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Published: June 23rd 2012
The Pyramids of Giza
Cairo, primarily the pyramids of Giza was our next destination. Arriving in Cairo at peak hour gave us a nice taste as to what madness Egyptian traffic can be (including people driving in our lane towards us) and after two and a half hours we arrived at our hotel.
The Egypt, Israel and Palestine part of our travels would be taken with a tour group and we were excited to meet everyone and check out Cairo nightlife. We were surprised to hear that our tour group were in another city and would be meeting up with us in Luxor for the remainder of our Egypt trip. What was more surprising was that there were only five in the group and no one would be taking part in the Israel/Palestine part of the tour. Considering recent events in Egypt and the current political situation in the Israel we were wondering if we had made the wrong decision to travel here.
Our tour leader explained to us that the media from the revolution has really affected the countries tourism and that many Egyptians had lost their businesses but that it was still perfectly safe. We had seen some demonstrations while we
The Great Pyramid of Khufu
by far the most famous Pyramid in Egypt, the biggest, tallest, and most intact. After its construction it became one of the “Seven Wonders Of The World”, and today, it is the only one of them remaining.
were taking the taxi earlier and there were many riot police on the streets so you could say that his words had not changed our cynicism at this point. We decided to have an early night so we grabbed some kebabs from down the street and went to bed hoping that tomorrow would be better seeing as we were going to be seeing the great pyramids of Giza!
We awoke the next day feeling much the same and made our way downstairs where we met Muhammad our tour guide for the day. Let’s say he was one of the nicest people you could meet and we were really lucky to have just the two of us in the car rather than a large group as we were able to get to know him quite well. It was interesting to hear his stories of the revolution and how he has gone from having tour groups of 30 plus to groups of 1-5.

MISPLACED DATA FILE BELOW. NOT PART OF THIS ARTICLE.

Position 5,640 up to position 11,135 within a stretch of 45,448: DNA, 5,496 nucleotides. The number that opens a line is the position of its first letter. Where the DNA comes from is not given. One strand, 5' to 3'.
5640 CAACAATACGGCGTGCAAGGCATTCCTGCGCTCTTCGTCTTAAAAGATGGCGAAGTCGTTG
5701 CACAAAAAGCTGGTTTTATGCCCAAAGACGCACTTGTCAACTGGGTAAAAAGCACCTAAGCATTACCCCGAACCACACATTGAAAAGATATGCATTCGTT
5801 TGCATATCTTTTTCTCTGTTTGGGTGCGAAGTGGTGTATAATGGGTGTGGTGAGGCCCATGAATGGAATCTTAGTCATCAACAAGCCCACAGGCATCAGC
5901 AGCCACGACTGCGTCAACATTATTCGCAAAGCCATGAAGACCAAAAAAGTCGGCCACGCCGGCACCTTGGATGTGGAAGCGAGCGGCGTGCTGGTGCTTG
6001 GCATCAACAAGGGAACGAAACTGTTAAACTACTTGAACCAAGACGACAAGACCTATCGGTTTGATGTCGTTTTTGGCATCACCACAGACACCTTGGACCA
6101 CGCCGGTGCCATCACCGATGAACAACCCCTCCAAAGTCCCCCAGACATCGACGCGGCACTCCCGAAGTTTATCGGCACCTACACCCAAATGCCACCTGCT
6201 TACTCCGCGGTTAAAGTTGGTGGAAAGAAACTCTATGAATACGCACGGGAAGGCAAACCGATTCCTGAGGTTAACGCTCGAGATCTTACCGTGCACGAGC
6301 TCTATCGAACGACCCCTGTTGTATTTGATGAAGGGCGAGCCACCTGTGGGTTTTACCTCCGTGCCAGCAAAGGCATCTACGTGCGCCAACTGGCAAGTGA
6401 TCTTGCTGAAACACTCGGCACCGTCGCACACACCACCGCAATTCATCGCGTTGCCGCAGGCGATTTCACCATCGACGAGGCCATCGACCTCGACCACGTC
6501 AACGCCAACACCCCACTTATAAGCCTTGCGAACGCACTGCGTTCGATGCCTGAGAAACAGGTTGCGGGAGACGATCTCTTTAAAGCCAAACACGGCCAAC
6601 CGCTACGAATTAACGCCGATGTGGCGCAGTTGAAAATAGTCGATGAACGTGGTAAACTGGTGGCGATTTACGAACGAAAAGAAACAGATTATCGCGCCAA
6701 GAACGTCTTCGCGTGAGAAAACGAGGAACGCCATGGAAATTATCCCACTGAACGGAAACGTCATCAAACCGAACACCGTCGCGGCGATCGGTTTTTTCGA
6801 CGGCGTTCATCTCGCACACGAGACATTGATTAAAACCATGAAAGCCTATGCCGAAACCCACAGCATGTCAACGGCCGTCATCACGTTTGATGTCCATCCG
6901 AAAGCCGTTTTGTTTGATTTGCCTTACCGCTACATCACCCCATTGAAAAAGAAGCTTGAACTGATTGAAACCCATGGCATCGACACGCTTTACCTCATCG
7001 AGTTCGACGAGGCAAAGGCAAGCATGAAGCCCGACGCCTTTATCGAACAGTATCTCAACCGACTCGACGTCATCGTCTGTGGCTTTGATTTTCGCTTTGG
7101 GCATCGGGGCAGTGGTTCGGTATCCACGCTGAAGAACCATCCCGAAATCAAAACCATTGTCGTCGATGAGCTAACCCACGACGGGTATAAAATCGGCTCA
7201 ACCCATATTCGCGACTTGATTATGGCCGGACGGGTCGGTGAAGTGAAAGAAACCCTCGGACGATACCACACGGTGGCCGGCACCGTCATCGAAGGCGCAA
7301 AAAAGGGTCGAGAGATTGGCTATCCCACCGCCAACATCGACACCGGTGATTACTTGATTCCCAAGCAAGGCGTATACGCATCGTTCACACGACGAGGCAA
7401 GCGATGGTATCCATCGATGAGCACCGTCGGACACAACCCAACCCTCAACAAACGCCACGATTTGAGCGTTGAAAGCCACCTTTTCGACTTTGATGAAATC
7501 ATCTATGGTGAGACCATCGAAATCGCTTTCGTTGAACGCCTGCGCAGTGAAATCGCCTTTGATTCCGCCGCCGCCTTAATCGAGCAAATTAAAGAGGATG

Seeing the pyramids come into view as you are driving towards them is something spectacular. We were both pretty speechless as we approached them and we both kind of felt like we were in some sort of
The Pyramids of Giza
a fairy tale, the pure size and awesomeness of them just doesn’t seem real. We have seen the Coliseum, the Eiffel tower and even the birthplace of Jesus but they all have paled in comparison to the time we spent at the pyramids.
Due to the problems mentioned above there were no lineups and hardly any tourists at the site so we were able to spend as much time as we wanted at all three pyramids and got some wonderful photos with only us in them. It seems so impossible that they were built but having a guide really helped us understand the process and history surrounding the pyramids and the sphinx. We also entered the chamber of the third pyramid which included a deep and claustrophobic walk down some stairs to access the tomb in the middle. Being inside the tombs is a feeling of surrealism, I can only explain it by saying that you are inside a pyramid and I think that sums it up best.
After the pyramids we made a quick stop in at a business that both makes and sells papyrus paper. The demonstration was interesting and we were able to purchase a
small painting to put on our wall at home.
The next stop was something we were both extremely excited about, The National Egyptian Museum. I am just going to say that it was amazing; the museum holds thousands of artifacts that any other museum would be happy to have locked away as their prized piece. Anyone would agree that the best collection is the Tutankhamen section. For anyone that doesn’t know Tutankhamen’s tomb was found virtually untouched making him probably the most famous pharaoh even though he didn’t really do anything exciting in his own life. Seeing his gold mask was pretty impressive and Mikaela loved the jewelry so I bought her a few pieces…. (she wishes) There were also lots of mummified humans and other animals like chickens which were pretty disgusting.
For all its brilliance the museum was in a bad state, the presentation of the pieces was a mess and most of them were not even locked up. During the revolution 80 pieces were stolen when the building next door (Mubarak’s old government building)
was burnt down during the protests.
On our way home we drove past the now famous Tahrir Square and witnessed
the ongoing demonstrations. This is really the only area of Egypt that is out of bounds for tourists as we have felt safe and welcome everywhere else.
The next day we spent walking the streets before catching the overnight train to Luxor where we are as I write this. In Luxor we will get to see the Valley of the Kings, Valley of the workers, Luxor and Karnak Temple. I guess you could say we are pumped!
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